Magneto: Issue #5


This issue begins with Magneto hiding out in a small town in New York. As he walks back from purchasing items from the store, he contemplates what it is like to be ordinary, to spend your days engaged in ordinary and mundane activities.

I can see how “ordinary people” fall so easily into ruts. There’s comfort in the mundane. Catching a quick breakfast at the local diner. Although the eggs were a little too runny for my taste. Buying groceries. Apple, crackers, granola bars—staples that weather the road. Razors too. I’ve found I now dislike the feeling of stubble upon my head. If I were someone else… if I were ordinary… I might find security in the day-to-day grind. But I am not ordinary.

He then has an encounter with a woman named Briar Raleigh who wears a leg brace. Briar convinces Magneto that she can help him in his quest to defend mutants. She offers him information on S.H.I.E.L.D. task force agents, as well as information on the Marauders, a group “responsible for one of the most vicious mutant hate crimes ever.” Magneto appears interested and accepts her offer; at least, that is how it seems.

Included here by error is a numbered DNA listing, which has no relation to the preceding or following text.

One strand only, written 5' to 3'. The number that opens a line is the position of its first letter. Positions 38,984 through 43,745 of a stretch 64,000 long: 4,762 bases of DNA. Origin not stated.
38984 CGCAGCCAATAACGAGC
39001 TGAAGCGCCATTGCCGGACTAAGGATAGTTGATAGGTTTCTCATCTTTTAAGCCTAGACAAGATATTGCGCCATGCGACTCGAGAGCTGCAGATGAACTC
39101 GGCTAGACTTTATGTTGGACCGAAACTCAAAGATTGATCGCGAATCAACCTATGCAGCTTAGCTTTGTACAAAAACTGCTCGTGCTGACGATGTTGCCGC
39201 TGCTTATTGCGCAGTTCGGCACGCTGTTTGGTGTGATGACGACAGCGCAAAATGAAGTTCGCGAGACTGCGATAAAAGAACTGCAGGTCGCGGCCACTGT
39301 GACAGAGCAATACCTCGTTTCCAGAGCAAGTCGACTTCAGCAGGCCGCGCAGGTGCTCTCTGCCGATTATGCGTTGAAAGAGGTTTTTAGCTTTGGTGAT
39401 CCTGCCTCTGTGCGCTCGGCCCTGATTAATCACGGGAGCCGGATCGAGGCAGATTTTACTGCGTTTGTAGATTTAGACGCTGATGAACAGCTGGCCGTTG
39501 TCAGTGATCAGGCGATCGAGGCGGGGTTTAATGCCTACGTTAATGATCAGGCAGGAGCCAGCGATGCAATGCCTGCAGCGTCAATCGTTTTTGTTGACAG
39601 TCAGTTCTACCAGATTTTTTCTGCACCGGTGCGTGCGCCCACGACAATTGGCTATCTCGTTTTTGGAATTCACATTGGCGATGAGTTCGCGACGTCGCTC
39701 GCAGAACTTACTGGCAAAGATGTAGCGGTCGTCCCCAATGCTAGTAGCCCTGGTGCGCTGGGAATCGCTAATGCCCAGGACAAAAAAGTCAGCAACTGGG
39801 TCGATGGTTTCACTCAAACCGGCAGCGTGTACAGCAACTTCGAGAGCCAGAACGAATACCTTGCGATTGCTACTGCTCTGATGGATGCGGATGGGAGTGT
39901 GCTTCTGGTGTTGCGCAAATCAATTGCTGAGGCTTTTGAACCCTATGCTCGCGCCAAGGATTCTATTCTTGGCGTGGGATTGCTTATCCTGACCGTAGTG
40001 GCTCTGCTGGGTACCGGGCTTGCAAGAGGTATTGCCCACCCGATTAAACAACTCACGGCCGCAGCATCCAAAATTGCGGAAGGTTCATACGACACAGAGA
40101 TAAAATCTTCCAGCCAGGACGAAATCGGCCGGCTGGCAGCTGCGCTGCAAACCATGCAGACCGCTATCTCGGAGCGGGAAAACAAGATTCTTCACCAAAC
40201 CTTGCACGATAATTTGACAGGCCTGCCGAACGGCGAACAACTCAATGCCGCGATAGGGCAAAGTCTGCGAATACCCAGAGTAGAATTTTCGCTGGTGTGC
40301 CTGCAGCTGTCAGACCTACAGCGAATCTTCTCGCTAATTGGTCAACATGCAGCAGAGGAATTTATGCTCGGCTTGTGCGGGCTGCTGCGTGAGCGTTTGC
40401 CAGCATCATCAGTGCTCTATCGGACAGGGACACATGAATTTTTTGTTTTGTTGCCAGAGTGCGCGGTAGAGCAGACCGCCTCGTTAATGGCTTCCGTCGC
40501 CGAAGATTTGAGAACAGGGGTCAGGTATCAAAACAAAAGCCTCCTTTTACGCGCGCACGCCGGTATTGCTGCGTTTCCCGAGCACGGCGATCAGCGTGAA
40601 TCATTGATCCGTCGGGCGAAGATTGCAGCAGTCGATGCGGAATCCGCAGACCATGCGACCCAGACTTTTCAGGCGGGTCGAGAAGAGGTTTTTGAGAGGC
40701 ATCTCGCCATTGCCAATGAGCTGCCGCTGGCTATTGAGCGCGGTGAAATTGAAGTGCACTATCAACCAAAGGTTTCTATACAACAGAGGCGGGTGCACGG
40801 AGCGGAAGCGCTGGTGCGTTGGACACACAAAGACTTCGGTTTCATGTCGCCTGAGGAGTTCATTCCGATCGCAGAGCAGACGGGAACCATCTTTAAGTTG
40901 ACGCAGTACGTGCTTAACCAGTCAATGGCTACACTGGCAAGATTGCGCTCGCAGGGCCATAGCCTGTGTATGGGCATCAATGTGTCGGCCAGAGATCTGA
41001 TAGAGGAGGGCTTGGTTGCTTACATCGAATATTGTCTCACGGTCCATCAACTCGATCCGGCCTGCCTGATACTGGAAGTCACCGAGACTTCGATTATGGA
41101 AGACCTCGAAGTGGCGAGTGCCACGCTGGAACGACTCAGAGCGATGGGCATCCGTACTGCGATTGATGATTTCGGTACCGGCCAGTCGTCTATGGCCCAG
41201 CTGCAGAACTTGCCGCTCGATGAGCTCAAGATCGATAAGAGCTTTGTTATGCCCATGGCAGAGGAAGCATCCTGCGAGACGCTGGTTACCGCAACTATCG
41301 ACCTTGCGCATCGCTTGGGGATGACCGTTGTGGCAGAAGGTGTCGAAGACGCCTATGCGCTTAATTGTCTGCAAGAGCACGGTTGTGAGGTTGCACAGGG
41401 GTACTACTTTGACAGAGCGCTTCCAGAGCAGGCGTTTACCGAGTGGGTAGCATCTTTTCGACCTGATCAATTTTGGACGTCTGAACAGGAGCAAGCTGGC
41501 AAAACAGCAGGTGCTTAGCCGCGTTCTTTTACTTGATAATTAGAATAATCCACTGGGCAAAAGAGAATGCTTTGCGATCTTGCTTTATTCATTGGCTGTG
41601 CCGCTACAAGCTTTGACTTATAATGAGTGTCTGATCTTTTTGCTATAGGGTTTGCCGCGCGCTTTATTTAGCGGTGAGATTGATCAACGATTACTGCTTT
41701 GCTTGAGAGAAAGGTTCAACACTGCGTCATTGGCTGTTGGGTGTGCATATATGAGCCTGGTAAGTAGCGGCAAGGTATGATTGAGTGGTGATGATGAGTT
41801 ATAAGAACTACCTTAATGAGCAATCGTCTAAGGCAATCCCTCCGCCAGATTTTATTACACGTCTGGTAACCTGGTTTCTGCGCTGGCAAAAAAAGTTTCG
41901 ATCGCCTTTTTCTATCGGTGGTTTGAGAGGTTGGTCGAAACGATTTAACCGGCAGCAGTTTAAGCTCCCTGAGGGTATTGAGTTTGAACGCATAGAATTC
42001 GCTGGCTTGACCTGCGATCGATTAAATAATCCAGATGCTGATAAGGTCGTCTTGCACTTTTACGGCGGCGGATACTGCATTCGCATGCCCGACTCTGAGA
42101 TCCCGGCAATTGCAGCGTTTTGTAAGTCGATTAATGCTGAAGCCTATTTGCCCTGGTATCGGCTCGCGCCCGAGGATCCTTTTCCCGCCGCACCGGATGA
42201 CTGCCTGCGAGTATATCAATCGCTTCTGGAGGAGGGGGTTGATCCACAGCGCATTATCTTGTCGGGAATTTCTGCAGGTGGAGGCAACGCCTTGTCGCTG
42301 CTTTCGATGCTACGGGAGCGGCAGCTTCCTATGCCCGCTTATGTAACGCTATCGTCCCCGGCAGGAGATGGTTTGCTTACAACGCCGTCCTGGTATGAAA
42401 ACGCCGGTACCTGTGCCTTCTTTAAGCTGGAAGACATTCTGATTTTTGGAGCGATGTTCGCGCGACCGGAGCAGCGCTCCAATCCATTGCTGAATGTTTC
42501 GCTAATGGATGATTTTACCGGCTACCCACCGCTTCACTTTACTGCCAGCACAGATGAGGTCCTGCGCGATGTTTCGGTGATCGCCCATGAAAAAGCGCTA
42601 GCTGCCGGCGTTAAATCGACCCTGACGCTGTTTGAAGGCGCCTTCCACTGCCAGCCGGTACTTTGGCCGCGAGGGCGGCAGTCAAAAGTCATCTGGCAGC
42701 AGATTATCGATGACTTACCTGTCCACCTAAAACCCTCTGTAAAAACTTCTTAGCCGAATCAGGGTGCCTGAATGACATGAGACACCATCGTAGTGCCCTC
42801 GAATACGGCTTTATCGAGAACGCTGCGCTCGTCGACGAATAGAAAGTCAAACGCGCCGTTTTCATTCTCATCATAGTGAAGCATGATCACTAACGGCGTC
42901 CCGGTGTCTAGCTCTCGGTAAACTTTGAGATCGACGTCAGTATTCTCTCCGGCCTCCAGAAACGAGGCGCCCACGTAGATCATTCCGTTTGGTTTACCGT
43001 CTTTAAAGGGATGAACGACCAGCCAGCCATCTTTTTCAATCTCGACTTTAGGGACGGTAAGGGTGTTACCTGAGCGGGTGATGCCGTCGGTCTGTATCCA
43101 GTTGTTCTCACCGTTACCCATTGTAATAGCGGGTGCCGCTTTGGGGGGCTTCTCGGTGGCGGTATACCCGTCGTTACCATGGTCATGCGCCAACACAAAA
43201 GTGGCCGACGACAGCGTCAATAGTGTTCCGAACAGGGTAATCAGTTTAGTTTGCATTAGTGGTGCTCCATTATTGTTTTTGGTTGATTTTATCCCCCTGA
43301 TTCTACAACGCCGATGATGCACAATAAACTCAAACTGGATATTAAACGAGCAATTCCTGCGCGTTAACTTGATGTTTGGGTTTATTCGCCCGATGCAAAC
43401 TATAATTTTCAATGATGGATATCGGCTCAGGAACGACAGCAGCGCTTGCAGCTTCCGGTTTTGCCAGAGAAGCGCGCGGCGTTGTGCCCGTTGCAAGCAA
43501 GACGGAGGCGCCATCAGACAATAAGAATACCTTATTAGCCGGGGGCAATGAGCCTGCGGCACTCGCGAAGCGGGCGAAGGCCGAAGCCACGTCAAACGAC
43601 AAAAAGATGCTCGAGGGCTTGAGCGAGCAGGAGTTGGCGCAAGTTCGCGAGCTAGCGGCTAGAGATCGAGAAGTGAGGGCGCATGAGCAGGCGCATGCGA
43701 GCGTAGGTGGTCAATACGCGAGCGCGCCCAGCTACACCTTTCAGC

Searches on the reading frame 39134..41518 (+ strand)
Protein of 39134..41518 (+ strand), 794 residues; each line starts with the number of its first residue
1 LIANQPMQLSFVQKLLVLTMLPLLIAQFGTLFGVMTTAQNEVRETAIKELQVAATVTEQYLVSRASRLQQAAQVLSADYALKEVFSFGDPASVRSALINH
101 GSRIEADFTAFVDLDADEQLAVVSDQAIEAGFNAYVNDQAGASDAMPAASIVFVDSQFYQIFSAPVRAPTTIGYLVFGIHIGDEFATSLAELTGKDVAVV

The issue ends with uncertainty, though. It is revealed that Briar’s leg was crushed during one of Magneto’s assaults. We are left unsure what the motives of each person are. The story is to be continued. Expect my review of the subsequent installment soon.


Filed under Literature

6 responses to “Magneto: Issue #5

  1. I haven’t read it! Good to learn about the comic-book-land more.

    • Hi Christy. My interest in comics was rekindled after I went to a lecture by Art Spiegelman, who wrote “Maus.” (If you have not read it, you must do so.) Anyway, he explained a lot about the theory behind using images to convey narrative and analyzed early cave drawings and hieroglyphs to show how a series of images can tell a story. It was fascinating!!

      Thanks for commenting and I hope you have a wonderful day!!!

      — Jeff

  2. Good description.

  3. Pingback: Magneto: Issue #6 – Collective Memory and Information Overload | Stuff Jeff Reads